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Mark A. Cohen:

Legal Pioneer And Disruptor

About Mark

Mark A. Cohen has been a legal pioneer and disruptor for over 4 decades. After a distinguished career as a “bet the company trial lawyer” and pioneer in the adoption of technology in legal service delivery, his focus turned to industry transformation.

He is CEO of Legal Mosaic, The Executive Chairman of the Digital Legal Exchange, and Catalyst-in-Residence of the Singapore Academy of Law. His regular Forbes column and global speaking, teaching, and pioneering efforts in co-founding Clearspire are well-known globally. With his vast experience and legal activism, Mark is a highly regarded legal mind whose intelligent views on digital transformation, new legal models, regulation, access to justice, legal education/training, and online courts are inspiring real change across the industry.

Mark A. Cohen has been a legal pioneer and disruptor for over 4 decades. After a distinguished career as a “bet the company trial lawyer” and pioneer in the adoption of technology in legal service delivery, his focus turned to industry transformation. He is CEO of Legal Mosaic, The Executive Chairman of the Digital Legal Exchange, and Catalyst-in-Residence of the Singapore Academy of Law. His regular Forbes column and global speaking, teaching, and pioneering efforts in co-founding Clearspire are well-known globally. With his vast experience and legal activism, Mark is a highly regarded legal mind whose intelligent views on digital transformation, new legal models, regulation, access to justice, legal education/training, and online courts are inspiring real change across the industry.

How would you describe the current state of affairs in the legal profession as regards to leveraging technology?

It is early days, especially compared to business. Covid-19 will accelerate more widespread application of and investment in technology that will impact legal education/training, delivery, and dispute resolution. 

How would you describe Digital Transformation? How is the Digital Legal Exchange unique in helping transform the legal landscape?

Digital transformation begins with data and the customer. It is a process that describes different ways of doing things that benefit consumers and the customer experience. Technology is an enabler; it is not the soul source of digital transformation.

The Digital Legal Exchange is a learning/training center, research repository, and data center for digital transformation of the legal industry. It is also a community of large corporations, faculty, and other legal, business, technological, and governmental thought leaders committed to reimagining the art of the possible for the legal function. That means, among other things, exacting more from the legal function– proactively serving as corporate defenders and collaborators with business to drive enterprise value.

“Technology is an enabler; it is not the soul source of digital transformation.”

Mark A. Cohen

What methods have you used, and do you recommend for helping to bridge the gap between learning institutions and the professional marketplace?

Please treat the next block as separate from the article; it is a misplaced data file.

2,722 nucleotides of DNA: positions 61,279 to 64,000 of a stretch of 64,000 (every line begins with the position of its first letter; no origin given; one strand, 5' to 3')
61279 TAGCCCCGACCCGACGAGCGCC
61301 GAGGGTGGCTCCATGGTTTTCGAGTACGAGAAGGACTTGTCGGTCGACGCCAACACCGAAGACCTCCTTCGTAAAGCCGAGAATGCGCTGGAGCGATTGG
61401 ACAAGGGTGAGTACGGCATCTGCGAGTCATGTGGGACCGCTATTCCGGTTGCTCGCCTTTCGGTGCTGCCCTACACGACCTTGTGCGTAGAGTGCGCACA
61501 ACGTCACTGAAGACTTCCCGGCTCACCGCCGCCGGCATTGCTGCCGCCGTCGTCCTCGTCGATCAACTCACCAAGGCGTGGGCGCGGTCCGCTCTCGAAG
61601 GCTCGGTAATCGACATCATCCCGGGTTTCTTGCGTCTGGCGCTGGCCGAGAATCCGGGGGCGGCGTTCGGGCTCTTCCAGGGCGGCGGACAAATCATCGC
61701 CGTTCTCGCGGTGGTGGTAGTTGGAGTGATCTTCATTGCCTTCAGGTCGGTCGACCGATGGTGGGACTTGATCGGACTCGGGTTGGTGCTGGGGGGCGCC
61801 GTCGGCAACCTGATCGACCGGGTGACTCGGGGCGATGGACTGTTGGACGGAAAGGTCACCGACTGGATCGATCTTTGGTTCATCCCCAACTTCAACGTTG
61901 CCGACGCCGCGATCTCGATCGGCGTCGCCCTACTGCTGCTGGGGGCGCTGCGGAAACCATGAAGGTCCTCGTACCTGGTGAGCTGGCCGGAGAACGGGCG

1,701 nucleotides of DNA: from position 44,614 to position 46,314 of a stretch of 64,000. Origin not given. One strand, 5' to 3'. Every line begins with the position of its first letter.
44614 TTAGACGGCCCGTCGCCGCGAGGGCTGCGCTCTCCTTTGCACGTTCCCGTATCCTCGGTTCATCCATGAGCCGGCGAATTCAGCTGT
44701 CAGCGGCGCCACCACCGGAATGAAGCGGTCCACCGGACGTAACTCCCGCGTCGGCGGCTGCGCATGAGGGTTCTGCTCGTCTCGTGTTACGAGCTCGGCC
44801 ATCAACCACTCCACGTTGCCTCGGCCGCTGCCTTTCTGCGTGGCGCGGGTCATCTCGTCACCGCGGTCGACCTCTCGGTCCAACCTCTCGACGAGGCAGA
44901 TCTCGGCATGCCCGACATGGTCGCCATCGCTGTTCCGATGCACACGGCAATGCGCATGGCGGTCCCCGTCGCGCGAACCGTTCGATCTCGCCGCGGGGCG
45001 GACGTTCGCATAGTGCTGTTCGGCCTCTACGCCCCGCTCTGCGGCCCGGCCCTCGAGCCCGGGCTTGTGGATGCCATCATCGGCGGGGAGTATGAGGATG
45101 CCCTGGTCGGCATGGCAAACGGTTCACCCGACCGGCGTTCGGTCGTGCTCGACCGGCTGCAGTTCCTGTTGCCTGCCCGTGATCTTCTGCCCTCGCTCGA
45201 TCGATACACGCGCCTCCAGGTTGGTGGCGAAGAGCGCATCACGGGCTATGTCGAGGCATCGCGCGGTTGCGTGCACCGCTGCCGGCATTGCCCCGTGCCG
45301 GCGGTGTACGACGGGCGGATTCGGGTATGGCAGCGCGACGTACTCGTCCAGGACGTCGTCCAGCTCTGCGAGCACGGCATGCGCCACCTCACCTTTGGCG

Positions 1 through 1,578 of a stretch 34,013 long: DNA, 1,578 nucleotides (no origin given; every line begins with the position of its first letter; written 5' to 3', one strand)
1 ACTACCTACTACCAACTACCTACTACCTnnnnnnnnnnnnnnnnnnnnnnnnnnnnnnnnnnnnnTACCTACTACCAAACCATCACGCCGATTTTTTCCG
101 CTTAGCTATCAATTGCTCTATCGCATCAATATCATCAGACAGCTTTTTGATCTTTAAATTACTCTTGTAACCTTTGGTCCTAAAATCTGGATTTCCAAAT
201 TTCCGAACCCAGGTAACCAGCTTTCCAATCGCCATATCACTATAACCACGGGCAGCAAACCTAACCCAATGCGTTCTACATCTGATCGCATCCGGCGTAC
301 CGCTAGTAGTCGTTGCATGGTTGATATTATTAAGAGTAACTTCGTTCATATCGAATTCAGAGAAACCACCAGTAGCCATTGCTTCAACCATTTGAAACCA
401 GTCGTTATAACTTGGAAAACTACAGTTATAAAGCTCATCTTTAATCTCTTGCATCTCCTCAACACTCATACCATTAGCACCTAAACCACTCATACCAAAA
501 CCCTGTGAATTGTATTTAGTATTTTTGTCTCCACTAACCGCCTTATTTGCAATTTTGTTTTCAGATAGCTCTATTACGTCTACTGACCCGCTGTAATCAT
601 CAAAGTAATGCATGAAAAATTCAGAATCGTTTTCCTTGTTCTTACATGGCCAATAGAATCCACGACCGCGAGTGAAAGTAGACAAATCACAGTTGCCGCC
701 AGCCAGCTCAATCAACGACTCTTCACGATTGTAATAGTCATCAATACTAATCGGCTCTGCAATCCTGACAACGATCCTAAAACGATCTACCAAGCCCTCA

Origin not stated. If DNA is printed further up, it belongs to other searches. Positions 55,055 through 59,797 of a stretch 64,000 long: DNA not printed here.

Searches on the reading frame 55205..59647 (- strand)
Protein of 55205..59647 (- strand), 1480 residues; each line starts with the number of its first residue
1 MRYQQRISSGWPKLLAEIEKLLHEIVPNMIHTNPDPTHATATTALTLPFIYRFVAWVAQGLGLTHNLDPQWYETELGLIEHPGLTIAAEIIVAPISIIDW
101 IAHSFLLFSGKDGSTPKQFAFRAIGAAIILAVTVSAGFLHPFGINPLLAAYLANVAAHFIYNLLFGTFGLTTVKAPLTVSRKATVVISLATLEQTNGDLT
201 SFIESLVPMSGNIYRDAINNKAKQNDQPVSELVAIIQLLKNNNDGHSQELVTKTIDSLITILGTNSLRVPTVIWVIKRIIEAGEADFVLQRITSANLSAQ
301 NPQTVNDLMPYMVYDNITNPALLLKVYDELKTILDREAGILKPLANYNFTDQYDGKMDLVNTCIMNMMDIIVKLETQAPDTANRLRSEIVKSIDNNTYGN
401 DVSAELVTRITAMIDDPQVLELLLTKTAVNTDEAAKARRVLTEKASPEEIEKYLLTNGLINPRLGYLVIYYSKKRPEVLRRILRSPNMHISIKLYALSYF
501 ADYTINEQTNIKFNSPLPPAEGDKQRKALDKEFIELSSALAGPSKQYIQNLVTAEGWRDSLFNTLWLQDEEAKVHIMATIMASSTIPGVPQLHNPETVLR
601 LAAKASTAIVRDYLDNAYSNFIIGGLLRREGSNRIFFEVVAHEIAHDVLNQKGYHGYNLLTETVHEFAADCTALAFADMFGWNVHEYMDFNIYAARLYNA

The divide between law schools—especially in the US—and the marketplace is broader than other professional schools and professions. Medicine is an example. There are many ways to address this: different hiring criteria for faculty as well as students; more accountability for faculty/law schools—especially with student outcomes; and law schools morphing from diploma mills to learning centers for life. I could write a book on the topic and probably will at some point. The good news: law schools are feeling financial pressure, and that’s what usually galvanizes change.

Could you tell us a bit about the Post Cubist Paradigm?

It is an early twentieth century period of art when cubists became freer with their form. I used that at a speech I gave in 2012 at  “Reinvent Law.” My point was that the legal ecosystem—then beginning transformation in earnest—showed signs of going beyond cubism. It was more open to experimentation and new models. I recall using Picasso’s “Three Musicians” that challenged viewers to “put the pieces together.” That’s why I later came up with the name “Legal Mosaic” for what I do.

Tell us about your experiences with Clearspire and Qualitas, and they impacted you, and your current viewpoint and perception of how LegalTech can truly disrupt the status quo.

I did write a (short) book chronicling my Clearspire experience. It’s called “The Clearspire Story” and you can Google it.

In a couple days, you will be leading the Financial Times’ Digital Lawyers, could you tell us about goals of that project?

The principal goal is to raise awareness and to explore the imperative that the legal profession and industry must embrace digital transformation. 

What types of legal work do you think LegalTech is good for supplementing, and what are others that you think should be approached carefully – if at all with innovative technological solutions.

Legal tech is relevant when it can do something more quickly, efficiently, and/or cost effectively than humans alone can. Those tasks must be material to driving client value. Legal tech is like evidence—it is not inherently relevant; it must relate to something that is essential either to a case or, with tech, enhancing human performance and driving customer value. If it’s user-friendly, that’s a big help. 

Thank you very much, Mark!

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